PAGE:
Valero is the latest in a long line of US midstream companies to file their Master Limited Partnerships (MLPs) for an IPO – expected early in the New Year. These popular tax efficient entities were created over 25 years ago to encourage energy infrastructure investment. In the last four years the number of MLPs has shot up 50 percent. Today we describe how Valero’s MLP is structured.
First up a quick disclaimer. RBN Energy does not advocate investment in MLPs. We are not an investment advisor. The purpose of this article is not investment advice or endorsement.
We covered MLPs previously in two RBN blog posts last year (see Masters of the Midstream and MLPs Exit the Toll Road). If you are completely new to the topic you’ll probably benefit from reading at least the first of those blogs before you dive into this one. Otherwise make do with the Cliff Notes version in the next few paragraphs.
MLPs are a particular type of US corporate structure established by Federal tax reform legislation in 1986 to encourage investment in energy infrastructure. MLP businesses have to be partnerships engaged in “qualifying” natural resource activities, which back in the early days were limited to activities such as gathering, transporting and processing oil, natural gas and natural gas liquids (NGLs). They are typically businesses where income is derived from the volume of traffic using an asset such as a pipeline rather than owning the commodity that flows through. The toll road analogy is used to describe such fee-based business. Not all MLPs are fee based and some produce or refine hydrocarbons – exposing them to commodity price risk – that was the topic of last year’s second MLP blog (see MLPs Exit the Toll Road).
MLP partnerships are publically traded. A partnership differs from a regular “C” corporation because it is considered the aggregate of its partners rather than a separate entity. Instead of individual stockholders owning stock, the partners in an MLP own distinct pieces of the partnership called units. Because a partnership is not an entity, it pays no corporate taxes on its profits. Tax liabilities are instead “passed through” to individual unit holders who pay tax on their share of MLP profits. Unit holders typically receive cash distributions from their MLP every quarter based on earnings but are also allocated a share of depreciation on MLP assets that offsets the tax liability on cash distributions.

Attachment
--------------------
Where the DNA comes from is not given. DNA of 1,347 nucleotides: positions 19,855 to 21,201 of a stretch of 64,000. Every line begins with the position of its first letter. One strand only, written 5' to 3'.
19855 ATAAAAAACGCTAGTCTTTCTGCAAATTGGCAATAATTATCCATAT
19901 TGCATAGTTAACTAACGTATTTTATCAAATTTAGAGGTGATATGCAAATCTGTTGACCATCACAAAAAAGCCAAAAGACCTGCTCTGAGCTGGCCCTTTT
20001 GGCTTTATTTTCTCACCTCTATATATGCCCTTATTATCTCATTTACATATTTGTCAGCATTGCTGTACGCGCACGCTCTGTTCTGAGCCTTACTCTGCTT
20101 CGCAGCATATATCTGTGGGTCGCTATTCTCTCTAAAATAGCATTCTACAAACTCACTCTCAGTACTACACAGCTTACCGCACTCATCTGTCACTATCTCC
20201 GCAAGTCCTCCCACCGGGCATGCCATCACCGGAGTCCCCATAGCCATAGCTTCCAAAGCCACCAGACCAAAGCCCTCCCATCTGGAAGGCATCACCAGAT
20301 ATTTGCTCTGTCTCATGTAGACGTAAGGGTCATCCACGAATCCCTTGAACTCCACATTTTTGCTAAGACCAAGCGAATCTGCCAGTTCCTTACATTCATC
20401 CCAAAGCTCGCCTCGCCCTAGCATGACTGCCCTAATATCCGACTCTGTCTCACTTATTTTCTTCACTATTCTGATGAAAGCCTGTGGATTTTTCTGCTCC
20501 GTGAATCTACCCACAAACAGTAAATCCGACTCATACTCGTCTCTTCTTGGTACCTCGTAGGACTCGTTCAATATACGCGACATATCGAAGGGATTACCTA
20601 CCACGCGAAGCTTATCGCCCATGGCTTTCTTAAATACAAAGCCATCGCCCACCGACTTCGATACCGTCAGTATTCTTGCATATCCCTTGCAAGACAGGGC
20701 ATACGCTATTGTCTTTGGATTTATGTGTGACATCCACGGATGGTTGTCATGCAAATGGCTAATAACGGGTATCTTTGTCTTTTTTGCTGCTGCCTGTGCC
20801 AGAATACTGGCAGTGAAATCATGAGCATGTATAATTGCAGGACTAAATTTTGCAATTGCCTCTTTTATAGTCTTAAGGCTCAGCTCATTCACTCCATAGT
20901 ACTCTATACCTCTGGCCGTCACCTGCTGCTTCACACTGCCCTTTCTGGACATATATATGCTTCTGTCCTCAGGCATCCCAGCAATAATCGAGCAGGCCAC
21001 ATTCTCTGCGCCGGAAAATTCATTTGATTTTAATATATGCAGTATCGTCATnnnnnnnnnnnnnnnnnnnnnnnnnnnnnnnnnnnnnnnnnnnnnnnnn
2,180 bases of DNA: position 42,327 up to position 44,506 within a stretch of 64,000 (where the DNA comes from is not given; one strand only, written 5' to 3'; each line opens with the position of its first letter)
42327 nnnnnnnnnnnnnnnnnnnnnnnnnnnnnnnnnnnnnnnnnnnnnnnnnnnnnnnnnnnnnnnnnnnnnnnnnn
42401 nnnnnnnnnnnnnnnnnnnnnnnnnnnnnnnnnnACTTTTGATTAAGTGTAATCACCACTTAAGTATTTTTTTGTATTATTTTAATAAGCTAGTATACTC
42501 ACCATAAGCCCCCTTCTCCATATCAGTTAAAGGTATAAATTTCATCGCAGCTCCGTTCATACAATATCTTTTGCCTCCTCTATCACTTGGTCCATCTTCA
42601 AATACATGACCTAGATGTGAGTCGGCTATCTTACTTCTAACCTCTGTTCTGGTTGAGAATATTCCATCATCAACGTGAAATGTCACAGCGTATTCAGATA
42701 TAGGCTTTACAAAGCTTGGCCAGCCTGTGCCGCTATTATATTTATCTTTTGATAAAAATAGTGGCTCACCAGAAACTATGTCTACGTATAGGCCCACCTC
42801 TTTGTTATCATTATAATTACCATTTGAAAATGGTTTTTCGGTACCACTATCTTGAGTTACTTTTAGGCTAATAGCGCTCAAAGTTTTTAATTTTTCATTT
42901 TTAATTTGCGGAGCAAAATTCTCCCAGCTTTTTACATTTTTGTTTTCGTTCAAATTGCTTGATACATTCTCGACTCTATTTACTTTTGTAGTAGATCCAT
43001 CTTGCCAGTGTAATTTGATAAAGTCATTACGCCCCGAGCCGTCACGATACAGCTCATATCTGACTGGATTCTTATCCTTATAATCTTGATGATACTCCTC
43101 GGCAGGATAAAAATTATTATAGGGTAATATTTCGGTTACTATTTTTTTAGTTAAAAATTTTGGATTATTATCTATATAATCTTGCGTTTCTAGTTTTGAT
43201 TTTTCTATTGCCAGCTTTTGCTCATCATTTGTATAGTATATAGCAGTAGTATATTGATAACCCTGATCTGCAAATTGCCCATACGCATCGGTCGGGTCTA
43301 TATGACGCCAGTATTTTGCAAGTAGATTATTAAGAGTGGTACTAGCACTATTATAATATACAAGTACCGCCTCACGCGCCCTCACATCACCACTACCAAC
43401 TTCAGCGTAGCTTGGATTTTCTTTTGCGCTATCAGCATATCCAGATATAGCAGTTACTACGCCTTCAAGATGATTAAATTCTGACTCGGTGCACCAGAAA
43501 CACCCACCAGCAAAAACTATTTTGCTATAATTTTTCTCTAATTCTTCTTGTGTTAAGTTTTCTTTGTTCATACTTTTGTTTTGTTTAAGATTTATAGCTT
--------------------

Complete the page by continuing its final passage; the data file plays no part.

Because they are intended to produce regular and reliable income distributions for unit holders and because their tax structure results in lower total taxes than regular corporations, MLPs have become popular and important vehicles for energy midstream infrastructure companies. In the past four years the happy coincidence of a boom in US energy industry infrastructure needs and practically zero interest rates on alternative “safe” investments like bonds has combined to make MLPs extremely attractive to investors. They are also very appealing to midstream companies looking for ways to finance expensive infrastructure using funds with a low overall cost. The chart below, from an MLP primer presentation by Wells Fargo shows the growth in market capitalization and the numbers of MLPs since 1994. You can see that in the past four years, market capitalization increased from $224 Billion in 2010 to $445 Billion in the year to October 2013. Over the same period the number of publically traded MLPs increased by fifty percent from 71 to 107. As of this week, another 7 MLPs have filed for an Initial Public Offering (IPO) with the US Securities and Exchange Commission (SEC).
Source: Wells Fargo “Primer” on MLPs’ (Click to Enlarge)
Another convenience of the MLP structure for midstream energy companies is that all unit holders are not equal. Most MLPs have two classes of ownership – General Partners (GPs) and Limited Partners (LPs). GPs control and manage the partnership’s operations in return for a (typically) 2 percent stake. LPs are the unit holders or investors who own the other 98 percent and are not involved in operations. GPs can also own incentive distribution rights (IDRs) that entitle them to receive a higher percentage of incremental cash distributions from the partnership when the distribution to LP unit holders reaches certain tiers – usually percentage levels. GPs retain firm control over an MLP – reducing the risk when a midstream energy company spins off assets into these structures. GPs can also realize significant upside return on a 2 percent investment through IDRs if the MLP assets perform well.